The Supply Chain Crisis Is Killing Small Businesses Like Mine | Opinion

Nine years ago, we purchased our little café from a friend. Business was tough at the time, but our food vendors accepted us with open arms and our little café grew. We were able to pay bills, pay our staff and make a small wage for ourselves.

Then the pandemic hit our community and we had to adapt. We ordered extra to-go items when we lost our indoor and outdoor seating. We didn't like to see our customers displaced—a lot of people need that daily routine in their lives—but we were proud of our new, amped-up take out system. We used Uber Eats delivery and a drive thru, and we remained hopeful life would return to normal. We didn't qualify for the PPP loans so we stopped taking a wage for ourselves. We thought it would be over soon.

And then it got worse.

Michelle Smith
Michelle Smith, owner of Brewed Downtown

For many people across the country, the pandemic is coming to a close. Children are going back to school. People are getting vaccinated. Concerts and gatherings and travel is coming back.

But for small businesses, things are only getting worse. For those of us who managed to scrape through the lockdowns, a new disaster has emerged: the supply chain crisis. And it's killing those of us that somehow managed to survive.

Like so many things, it started gradually. We noticed that prices started to increase from some of our vendors. Again, we adapted. Then, in August, our food vendors approached us and told us that our minimum order needed to increase. Shipping costs were up, and they were making fewer deliveries for small businesses like us. For years we ordered 15 cases of items from the #2 supplier in the nation. We increased our order to 20 cases.

It was a stretch for us, even then. Our café is just 950 square feet and we serve 250 people a day. Even in the best of times, I could barely store what we needed week to week. Now I was storing five more cases at a time.

I contacted other small business owner friends to see if we could combine orders to meet minimum requirements. And for a while, we did manage to do combine efforts. But logistics became an issue, even with a shared shipment, because I couldn't hold their extra products as well as my extra products.

Our food rep understood what we were doing and tried to help where he could. But prices continued to rise. When our friends' businesses slowed down, we were forced to order mundane items to ensure we had enough on the order to receive our deliveries.

At the same time, to-go products were getting harder to locate. We were forced to order from Amazon and Webstaurant and pick up more from Sam's Club. I spent hours combing every outlet I could find to keep us going.

Meanwhile, our beloved food rep was getting pressure from his side to sell more and more. So I found another food distributor who had smaller requirement for orders but not as many varieties that we enjoyed. I found myself ordering from both, putting a heavier strain on our bottom line.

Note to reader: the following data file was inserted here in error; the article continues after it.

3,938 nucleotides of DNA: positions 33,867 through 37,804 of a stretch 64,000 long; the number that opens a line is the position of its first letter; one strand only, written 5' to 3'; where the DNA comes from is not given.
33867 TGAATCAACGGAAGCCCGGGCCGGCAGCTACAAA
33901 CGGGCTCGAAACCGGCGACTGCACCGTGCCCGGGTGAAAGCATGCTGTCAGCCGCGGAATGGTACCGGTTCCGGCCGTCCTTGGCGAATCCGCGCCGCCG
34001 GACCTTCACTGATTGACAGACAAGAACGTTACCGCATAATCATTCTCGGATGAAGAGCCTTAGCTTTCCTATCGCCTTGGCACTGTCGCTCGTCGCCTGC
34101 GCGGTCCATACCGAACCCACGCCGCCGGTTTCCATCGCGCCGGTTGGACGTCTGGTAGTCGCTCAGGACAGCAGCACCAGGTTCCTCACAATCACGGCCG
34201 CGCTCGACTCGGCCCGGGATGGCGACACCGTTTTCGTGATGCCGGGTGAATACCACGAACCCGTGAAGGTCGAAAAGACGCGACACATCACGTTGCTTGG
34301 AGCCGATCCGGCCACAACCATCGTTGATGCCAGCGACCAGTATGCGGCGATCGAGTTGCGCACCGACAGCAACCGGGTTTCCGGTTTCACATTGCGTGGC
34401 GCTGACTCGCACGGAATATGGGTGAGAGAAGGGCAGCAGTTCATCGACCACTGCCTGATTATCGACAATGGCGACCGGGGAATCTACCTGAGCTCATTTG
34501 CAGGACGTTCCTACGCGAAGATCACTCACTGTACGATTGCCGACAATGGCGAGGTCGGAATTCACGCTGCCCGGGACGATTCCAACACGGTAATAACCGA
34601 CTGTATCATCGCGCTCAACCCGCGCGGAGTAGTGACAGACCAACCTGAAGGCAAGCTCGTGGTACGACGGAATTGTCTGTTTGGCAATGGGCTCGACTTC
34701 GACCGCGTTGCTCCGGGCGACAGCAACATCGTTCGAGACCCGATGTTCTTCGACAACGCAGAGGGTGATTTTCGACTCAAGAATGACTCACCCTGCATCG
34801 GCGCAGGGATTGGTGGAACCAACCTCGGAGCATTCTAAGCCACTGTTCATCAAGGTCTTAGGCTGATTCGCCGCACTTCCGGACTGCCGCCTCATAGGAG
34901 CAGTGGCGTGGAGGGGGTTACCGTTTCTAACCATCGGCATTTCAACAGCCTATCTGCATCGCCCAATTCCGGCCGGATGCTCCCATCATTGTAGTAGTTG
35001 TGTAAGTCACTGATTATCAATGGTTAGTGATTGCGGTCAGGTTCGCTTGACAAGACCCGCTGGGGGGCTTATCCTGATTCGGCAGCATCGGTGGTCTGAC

Still, we were sure the pandemic would soon end.

Then one of our vendors dropped us altogether. They said our minimum order was too small for them to deliver, but we would see our delivery drivers going past us on a regular basis. That's when the truth started to sink in: My orders were just not enough to satisfy the bigger companies.

Our main food vendor then told me that I would have to order 22 cases and a larger dollar amount to get my deliveries. This while products became increasingly hard to get. Substitutions of lesser quality were offered, but the prices remained high.

Brewed Downtown
Brewed Downton

I asked if we could pay a delivery fee in addition to what I ordered to offset what we couldn't get but companies refused. And then they gave us an ultimatum: Order weekly, 52 weeks per year (when is vacation?), 22 cases of product each week, and pay in full. And if I couldn't meet their demands, they couldn't deliver.

So we did it. We ordered our full 22 cases and paid in full, though five cases weren't even available.

That was August. And still, we prayed this was the worst of it. Then September rolled around, and we were told that the #2 company in the nation was dropping us as customers to concentrate on the larger, corporate accounts nationwide, to ensure they keep and retain those customers.

It just blew our minds. Drop us? Just like that?

This isn't just about us. This feels like the end of small businesses like our across the country.

We have lost many small businesses in our community and many of these people are our friends. People are tired. We are tired. We have a loyal customer base, and we hope to maintain our standards but the cost of doing business is becoming more difficult as the days pass.

I watched for our President to address these issues when he spoke last week, but he glossed over the topics. What is he going to do to save small businesses across America? Because this supply chain crisis is changing life as we know it. Many of us will disappear and not come back.

The nation needs to return to normal sooner rather than later. Pray for us small businesses.

Michelle Smith is the owner of Brewed Downtown, a coffeehouse in Jacksonville, North Caroline.

The views in this article are the writer's own.

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